Switching phone systems may not seem like an obvious way to go “green”, but homes and businesses that switch to a VoIP (Voice over Internet Protocol) telephone system can save more than just money. Here are some of the many ways that VoIP is good for the environment, too.
1. A Wireless Network Means Less Copper Mining
VoIP phone systems use broadband Internet connections to connect calls. That means that they are able to work without relying on the Public Switch Telephone Network (PSTN), which stretches telephone wires all over the country. Traditional telephones require a direct electrical connection between two phones to work, and the farther away the phones are, the more wires the call is transferred through. That many phone lines needs a lot of copper mined out of the ground. Phone lines also break or wear out, and repairs use even more copper. By switching to VoIP, homes and businesses start paving the way for an entirely wireless network.
2. No More Phone Lines Means No More Phone Poles
All of those phone wires need poles to suspend from, which are usually made from wood. Switching to wireless networks can help reduce the number of trees that are cut down for such an archaic system.
3. Fax-to-Email Conversions Save Wasted Ink and Paper
Fax machines are a major source of wasted paper. Every year, over 46 million fax machines send nearly 17 billion faxes all over the world. If every faxed page were stacked on top of each other, the resulting tower would be about 853 miles tall. This much paper requires around 2 million trees to be chopped down each year.
VoIP allows for IP faxing, which is a direct conversion of fax information into an e-mail. When displayed on a computer screen instead of printed out on paper, many of those trees are saved. Using fewer resources means using less money, too.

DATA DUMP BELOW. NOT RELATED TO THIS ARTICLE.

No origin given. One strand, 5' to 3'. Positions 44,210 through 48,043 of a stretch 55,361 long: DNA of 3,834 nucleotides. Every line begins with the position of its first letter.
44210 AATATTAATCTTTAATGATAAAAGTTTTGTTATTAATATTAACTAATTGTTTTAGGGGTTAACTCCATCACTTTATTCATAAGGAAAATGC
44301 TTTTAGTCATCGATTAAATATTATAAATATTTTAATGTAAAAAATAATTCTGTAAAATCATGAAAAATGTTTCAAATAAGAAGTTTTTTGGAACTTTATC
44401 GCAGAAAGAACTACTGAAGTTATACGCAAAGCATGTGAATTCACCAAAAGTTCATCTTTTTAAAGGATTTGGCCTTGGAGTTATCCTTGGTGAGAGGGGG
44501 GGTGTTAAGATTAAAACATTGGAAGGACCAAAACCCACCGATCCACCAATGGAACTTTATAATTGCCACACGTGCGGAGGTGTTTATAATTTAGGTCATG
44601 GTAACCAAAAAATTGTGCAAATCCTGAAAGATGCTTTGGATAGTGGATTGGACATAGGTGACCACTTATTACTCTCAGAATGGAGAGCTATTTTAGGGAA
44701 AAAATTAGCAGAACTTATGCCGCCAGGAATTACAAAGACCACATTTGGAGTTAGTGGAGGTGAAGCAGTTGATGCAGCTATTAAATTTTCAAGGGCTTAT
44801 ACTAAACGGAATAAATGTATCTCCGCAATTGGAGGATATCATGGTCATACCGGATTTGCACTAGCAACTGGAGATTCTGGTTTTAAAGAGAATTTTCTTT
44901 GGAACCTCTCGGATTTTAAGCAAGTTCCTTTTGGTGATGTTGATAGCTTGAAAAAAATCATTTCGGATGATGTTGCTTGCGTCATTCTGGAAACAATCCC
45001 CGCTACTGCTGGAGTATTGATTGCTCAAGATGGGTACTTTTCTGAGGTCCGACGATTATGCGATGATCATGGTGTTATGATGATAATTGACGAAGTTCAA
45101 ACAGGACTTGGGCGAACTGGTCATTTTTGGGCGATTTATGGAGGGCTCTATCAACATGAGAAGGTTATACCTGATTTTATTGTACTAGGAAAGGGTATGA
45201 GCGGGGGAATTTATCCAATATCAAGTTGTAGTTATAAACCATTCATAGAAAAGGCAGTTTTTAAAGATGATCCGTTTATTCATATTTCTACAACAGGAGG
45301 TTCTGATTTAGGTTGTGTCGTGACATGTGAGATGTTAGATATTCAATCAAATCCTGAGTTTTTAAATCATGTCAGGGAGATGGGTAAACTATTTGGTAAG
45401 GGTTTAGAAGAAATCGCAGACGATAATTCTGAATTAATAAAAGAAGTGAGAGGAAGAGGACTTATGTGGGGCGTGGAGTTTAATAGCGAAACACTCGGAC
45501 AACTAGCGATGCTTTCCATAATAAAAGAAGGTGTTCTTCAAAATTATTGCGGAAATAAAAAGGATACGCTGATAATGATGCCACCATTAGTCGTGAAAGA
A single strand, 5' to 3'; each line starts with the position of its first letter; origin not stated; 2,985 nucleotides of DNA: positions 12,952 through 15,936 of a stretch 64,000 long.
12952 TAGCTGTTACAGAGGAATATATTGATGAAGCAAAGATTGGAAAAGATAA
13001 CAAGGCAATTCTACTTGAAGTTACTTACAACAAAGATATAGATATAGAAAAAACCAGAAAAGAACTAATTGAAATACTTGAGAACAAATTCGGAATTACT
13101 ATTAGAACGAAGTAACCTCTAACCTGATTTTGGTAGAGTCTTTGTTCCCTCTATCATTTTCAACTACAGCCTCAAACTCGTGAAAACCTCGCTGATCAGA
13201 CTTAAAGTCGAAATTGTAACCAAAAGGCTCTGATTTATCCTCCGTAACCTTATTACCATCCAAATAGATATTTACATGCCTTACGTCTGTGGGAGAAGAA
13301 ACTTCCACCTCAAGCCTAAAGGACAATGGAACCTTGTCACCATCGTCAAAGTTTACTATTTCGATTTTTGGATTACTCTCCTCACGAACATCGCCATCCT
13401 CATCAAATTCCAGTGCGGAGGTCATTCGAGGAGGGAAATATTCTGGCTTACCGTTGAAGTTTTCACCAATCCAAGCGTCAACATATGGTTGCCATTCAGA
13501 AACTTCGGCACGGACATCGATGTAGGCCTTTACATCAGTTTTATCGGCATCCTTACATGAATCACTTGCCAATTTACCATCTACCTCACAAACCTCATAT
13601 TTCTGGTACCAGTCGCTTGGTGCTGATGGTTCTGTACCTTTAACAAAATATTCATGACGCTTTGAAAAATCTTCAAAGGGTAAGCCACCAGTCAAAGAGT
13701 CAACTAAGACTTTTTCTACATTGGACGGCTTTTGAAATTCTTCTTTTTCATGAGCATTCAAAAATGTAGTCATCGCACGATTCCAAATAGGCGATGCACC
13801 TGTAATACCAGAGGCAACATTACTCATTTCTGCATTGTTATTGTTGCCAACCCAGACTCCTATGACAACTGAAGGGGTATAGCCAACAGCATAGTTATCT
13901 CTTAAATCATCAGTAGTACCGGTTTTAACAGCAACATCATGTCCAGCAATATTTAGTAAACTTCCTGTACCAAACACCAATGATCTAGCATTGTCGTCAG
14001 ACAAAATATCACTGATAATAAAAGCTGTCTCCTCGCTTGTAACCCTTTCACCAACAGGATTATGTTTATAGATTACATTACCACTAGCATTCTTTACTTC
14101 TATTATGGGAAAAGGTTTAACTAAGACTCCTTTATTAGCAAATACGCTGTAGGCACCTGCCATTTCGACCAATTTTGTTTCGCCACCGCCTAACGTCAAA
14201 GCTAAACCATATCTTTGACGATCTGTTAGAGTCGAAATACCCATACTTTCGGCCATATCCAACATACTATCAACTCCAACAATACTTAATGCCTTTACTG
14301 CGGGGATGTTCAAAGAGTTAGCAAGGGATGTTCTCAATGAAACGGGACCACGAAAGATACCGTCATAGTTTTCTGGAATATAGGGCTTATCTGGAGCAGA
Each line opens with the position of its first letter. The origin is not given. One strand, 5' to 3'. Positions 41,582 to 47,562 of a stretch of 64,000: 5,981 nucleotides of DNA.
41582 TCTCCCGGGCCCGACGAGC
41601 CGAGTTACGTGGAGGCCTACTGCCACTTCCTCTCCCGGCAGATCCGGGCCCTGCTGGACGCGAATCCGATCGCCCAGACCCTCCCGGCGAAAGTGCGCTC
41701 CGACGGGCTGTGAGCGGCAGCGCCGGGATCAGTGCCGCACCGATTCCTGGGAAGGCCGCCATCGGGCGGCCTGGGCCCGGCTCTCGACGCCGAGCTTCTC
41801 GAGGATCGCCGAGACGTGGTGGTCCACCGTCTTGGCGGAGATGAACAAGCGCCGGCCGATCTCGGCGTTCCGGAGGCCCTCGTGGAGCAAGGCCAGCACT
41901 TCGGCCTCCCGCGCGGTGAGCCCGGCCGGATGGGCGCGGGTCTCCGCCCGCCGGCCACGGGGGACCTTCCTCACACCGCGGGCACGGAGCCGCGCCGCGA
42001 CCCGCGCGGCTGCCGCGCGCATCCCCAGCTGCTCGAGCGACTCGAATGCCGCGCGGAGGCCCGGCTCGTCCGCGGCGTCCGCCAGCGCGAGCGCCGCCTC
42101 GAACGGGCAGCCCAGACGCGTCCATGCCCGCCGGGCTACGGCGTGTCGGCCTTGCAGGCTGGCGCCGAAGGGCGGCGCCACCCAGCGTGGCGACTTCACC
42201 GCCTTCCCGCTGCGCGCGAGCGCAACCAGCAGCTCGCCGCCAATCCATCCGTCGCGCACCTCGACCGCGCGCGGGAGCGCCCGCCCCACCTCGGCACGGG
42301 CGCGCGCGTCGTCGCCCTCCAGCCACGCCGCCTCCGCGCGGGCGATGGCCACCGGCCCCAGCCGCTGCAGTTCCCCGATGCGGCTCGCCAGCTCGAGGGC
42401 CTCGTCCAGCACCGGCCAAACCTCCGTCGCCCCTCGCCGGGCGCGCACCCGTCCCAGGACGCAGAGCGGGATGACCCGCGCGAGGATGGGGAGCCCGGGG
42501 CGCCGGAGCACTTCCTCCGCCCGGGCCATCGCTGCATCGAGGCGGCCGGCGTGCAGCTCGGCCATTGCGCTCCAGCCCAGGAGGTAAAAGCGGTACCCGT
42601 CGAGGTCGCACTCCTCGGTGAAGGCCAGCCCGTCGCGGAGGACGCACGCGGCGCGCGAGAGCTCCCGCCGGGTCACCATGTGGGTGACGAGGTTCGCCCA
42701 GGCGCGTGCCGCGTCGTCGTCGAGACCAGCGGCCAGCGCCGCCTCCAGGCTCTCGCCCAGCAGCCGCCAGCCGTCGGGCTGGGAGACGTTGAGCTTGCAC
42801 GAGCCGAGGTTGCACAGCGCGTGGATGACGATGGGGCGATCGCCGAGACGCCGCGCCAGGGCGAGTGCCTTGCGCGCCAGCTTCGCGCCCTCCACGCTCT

4. Video Conferencing Lowers Vehicle Emissions
Business VoIP clients also benefit from convenient video conferencing. Clients and business partners who can meet through video conferences don’t have to actually meet in person, which means less pollution from transportation. Sometimes it simply saves a car trip, but in many cases a video conference can make even a plane flight unnecessary, meaning far lower vehicle emissions.
5. Telecommuting Means Smaller Carbon Footprints
Speaking of video conferences, VoIP lends itself to other aspects of telecommuting, which is becoming notable as a “green” business practice. Employees who work at home have to pay for their own electricity, paper, and supplies. This makes them far more likely to power down unused computers, turn off lights after leaving the room, save paper when printing, and even make their own meals.
6. Less Hardware in Landfills
Since VoIP calls are run through the Internet, they end up requiring far fewer pieces of hardware. Traditional phone lines require dedicated fax machines, answering machines, mainframes, and other pieces of now obsolete equipment. VoIP phones use computers to run all of their services, meaning that the only other tools to make them work are the phones themselves, and a PBX to route calls through (which won’t need to be purchased if companies use a hosted PBX). Less equipment means less hardware that eventually stops working and gets carted off to the landfill.
Of course, there are other reasons to use VoIP, like the many free features that are included with every package as well as a lower phone bill. Knowing that it’s good for the environment adds just a little bit more incentive to switch.